Anyway, both projects, asMSX and rZ80 are now discontinued. By the end of February I will start to code a brand-new assembler with all the missing features and some more. I have asked in the spanish mailing list (hispaMSX) if anybody has any interesting suggestion. It should be an option for developers, despite TNIasm is really powerful and it is really used. I use my own assembler, and that is great. Remember: any suggestion is welcome and included features will be properly acknowledged.

Van BiFi

Enlighted (4348)

afbeelding van BiFi

22-01-2003, 11:47

tniASM 0wnz Tongue

GuyveR800, for all the people who don't know tniASM, please tell more about it. What's better compared to other assemblers? What does it have that other assemblers don't and what features are still planned?

Van BiFi

Enlighted (4348)

afbeelding van BiFi

22-01-2003, 12:13

I've used many different assemblers: ZAS (an assembler written in Basic), Gen80, Macro80, ZSM, WB-ASS2 and Compass.

At the moment I only use Compass and sometimes WB-ASS2. I've mainly used WB-ASS2 for small things and testing stuff. Nowadays I use Compass for that as well. For me Compass is the best MSX assembler as I'm convinced good development for MSX should be done on MSX. I think it's much easier for debugging purposes since you can trace code and see if everything is going the way you planned it.

One of the things I miss in Compass is a real-time I/O monitor/editor, but even that is implemented in Compass 2.0.

Some other very useful options in Compass would be disassembling the RST &h30 interslot call to a more readable format like "CALLF P-S address" though I don't think that will be implemented and using official BIOS call names, system variable names and hook names in the (dis)assembler.

Van scratch_disk

Expert (72)

afbeelding van scratch_disk

22-01-2003, 16:29

I liked ZEN. In the good old days ZEN was the only mean for me to write small assmebly progs. I was not good at it, and still, but it was a real fun to wirte some.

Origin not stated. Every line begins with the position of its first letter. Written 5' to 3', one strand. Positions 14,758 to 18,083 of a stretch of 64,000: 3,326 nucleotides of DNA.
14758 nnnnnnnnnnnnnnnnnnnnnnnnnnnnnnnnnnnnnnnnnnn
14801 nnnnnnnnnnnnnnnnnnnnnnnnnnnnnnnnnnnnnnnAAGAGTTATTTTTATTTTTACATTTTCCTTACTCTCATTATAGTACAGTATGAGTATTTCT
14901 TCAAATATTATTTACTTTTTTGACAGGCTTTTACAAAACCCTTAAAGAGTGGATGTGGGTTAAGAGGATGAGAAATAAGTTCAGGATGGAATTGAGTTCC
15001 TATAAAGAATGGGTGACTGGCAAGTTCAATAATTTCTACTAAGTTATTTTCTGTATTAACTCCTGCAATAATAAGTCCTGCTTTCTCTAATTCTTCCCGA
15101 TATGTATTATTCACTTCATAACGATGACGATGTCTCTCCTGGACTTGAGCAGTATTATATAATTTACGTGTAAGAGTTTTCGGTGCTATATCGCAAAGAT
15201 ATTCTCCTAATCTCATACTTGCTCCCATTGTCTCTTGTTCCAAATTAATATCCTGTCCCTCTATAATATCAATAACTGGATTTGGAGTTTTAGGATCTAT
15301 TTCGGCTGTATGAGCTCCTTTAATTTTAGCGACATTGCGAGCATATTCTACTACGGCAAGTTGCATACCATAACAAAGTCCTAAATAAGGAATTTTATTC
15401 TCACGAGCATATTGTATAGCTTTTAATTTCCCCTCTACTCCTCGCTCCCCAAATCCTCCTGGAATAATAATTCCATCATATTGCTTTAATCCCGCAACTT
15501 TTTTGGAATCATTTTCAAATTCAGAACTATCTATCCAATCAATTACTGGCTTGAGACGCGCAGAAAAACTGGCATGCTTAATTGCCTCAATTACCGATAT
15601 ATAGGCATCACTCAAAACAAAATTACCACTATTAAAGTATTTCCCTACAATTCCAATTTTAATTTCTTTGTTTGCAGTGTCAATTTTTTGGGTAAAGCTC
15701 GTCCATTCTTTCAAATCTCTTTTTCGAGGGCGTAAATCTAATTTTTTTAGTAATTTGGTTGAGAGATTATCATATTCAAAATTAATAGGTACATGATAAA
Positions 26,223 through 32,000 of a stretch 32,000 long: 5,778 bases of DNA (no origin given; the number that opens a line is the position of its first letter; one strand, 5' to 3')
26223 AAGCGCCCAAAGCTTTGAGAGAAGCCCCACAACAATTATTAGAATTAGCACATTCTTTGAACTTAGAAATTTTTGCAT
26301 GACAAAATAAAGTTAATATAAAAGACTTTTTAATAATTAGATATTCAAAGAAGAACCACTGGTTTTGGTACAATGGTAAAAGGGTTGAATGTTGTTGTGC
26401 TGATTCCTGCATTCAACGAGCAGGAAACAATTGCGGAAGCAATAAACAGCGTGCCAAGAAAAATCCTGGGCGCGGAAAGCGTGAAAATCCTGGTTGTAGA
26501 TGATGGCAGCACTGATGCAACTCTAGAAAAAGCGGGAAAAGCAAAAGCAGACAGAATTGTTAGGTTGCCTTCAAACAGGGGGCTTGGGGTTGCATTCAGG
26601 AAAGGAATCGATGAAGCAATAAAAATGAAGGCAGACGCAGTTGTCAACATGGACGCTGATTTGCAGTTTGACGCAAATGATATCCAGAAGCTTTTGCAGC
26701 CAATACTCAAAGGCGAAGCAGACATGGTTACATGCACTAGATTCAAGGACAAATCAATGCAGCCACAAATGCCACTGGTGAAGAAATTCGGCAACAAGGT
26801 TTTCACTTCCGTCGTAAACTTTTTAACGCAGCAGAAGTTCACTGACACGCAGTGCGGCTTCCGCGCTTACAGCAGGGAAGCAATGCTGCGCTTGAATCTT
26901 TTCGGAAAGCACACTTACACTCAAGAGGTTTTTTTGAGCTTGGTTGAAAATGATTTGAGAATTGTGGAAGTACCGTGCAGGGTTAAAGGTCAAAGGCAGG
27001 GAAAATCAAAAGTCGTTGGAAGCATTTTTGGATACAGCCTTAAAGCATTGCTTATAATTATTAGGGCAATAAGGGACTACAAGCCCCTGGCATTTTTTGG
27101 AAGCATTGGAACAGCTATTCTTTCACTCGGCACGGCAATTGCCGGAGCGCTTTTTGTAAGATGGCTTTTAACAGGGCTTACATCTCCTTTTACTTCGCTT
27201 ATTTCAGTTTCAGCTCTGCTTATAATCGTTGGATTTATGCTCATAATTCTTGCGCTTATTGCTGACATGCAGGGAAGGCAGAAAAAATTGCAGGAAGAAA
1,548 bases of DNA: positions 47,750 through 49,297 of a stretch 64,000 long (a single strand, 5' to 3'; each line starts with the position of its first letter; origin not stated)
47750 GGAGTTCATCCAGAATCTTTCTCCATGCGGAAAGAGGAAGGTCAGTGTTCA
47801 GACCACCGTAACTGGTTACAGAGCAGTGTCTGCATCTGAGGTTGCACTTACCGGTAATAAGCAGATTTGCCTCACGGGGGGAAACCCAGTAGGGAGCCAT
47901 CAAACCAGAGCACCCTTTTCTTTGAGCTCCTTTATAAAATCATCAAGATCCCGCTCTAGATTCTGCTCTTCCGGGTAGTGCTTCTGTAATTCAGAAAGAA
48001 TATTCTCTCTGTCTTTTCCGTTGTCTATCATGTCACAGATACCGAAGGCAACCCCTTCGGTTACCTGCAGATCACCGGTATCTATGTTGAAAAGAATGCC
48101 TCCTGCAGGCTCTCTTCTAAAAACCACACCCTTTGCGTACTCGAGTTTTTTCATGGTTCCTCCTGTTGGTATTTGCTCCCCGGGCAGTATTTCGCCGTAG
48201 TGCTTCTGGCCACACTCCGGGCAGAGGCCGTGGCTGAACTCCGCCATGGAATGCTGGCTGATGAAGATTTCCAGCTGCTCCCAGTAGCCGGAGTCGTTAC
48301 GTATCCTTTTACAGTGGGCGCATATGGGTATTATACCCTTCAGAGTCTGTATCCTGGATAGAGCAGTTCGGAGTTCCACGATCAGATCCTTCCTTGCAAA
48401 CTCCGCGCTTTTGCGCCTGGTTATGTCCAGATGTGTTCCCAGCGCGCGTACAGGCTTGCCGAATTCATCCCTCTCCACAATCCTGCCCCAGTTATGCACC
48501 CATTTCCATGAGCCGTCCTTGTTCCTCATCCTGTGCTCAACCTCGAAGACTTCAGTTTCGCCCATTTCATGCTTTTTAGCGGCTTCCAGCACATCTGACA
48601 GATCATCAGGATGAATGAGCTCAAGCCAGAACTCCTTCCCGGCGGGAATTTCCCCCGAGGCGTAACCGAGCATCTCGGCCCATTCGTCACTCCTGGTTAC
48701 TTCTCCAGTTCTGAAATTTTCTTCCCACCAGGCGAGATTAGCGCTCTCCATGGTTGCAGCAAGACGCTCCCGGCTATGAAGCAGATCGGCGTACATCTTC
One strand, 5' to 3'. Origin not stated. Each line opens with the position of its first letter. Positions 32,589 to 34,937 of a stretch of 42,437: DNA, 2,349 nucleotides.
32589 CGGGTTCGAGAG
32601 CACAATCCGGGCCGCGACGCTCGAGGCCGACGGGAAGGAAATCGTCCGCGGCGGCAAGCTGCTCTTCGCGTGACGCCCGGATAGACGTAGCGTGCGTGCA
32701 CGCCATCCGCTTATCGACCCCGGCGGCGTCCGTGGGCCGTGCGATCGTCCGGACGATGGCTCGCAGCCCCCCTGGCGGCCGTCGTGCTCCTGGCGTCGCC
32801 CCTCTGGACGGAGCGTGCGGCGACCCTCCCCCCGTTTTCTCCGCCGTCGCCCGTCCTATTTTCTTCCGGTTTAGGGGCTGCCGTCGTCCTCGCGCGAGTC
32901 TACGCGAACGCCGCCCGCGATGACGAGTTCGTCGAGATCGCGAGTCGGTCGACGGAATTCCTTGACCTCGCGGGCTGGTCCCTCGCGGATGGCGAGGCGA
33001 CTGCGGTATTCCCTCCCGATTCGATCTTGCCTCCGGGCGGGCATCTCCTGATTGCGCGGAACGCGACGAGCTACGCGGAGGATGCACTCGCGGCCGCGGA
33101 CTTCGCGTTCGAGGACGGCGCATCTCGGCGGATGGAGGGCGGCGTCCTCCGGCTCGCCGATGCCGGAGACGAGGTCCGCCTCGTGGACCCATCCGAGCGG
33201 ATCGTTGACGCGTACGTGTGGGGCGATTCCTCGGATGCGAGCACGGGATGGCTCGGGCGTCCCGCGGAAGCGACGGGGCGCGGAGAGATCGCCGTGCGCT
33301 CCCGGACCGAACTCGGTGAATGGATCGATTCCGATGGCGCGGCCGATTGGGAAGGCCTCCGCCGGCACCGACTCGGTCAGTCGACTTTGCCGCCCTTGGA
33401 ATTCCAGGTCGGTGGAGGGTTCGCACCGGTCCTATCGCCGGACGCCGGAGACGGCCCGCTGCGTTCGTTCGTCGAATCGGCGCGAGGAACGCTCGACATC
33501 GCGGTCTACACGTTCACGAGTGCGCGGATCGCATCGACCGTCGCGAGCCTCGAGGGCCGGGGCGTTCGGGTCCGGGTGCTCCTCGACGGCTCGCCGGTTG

Somebody tell me how to learn assembly? I have compass and I need small pieces of assmebly code to study.

Never heard about WBASS. Where can I find it?

Van Latok

msx guru (3867)

afbeelding van Latok

22-01-2003, 19:03

Did anyone of you ever used META? The -as far as I know- first cross assembler? It was made by MSX ENGINE.....

Van anonymous

incognito ergo sum (116)

afbeelding van anonymous

23-01-2003, 01:40

I have to say I have never heard about asMSX and rZ80 before now. I would be interested to know where to download them!

About what tniASM has to offer, I have to see the manual because I've been developing the NEW tniASM for so long I don't know exactly what features are also in the old one ^^;

tniASM:

- is a multi-pass assembler. That means it can handle multiple nested forward references.

- supports conditional assembly. It can assemble a block of code depending on the outcome of an expression (calculation), the previous declaration of a label, the existance of a label or the existance of a file.

- has a flexible local label mechanism. Among other useful things this allows you to use more descriptive labels without making them unnecessarily long.

- has a powerful 32 bit expressions parser with precedence levels. Among other things this allows you to write programs greater than 64kB.

- has source code and binary file inclusion. Where with INCBIN you can include portions of a file if you wish.

- has nestable block comments. So there is no need to use a lot of ;'s to write a big comment or temporarily comment out code. (BTW, you can also use the conditional assembly to achieve the that.)

- is able to output to multiple files from a single sourcefile. You can write a single .asm file where you INCLUDE all others, so it is similar to a MAKE-file.

- is able to output to within an already existing file. This allows you to patch existing files, for instance updating just part of a big LIBRARY file containing all program and data.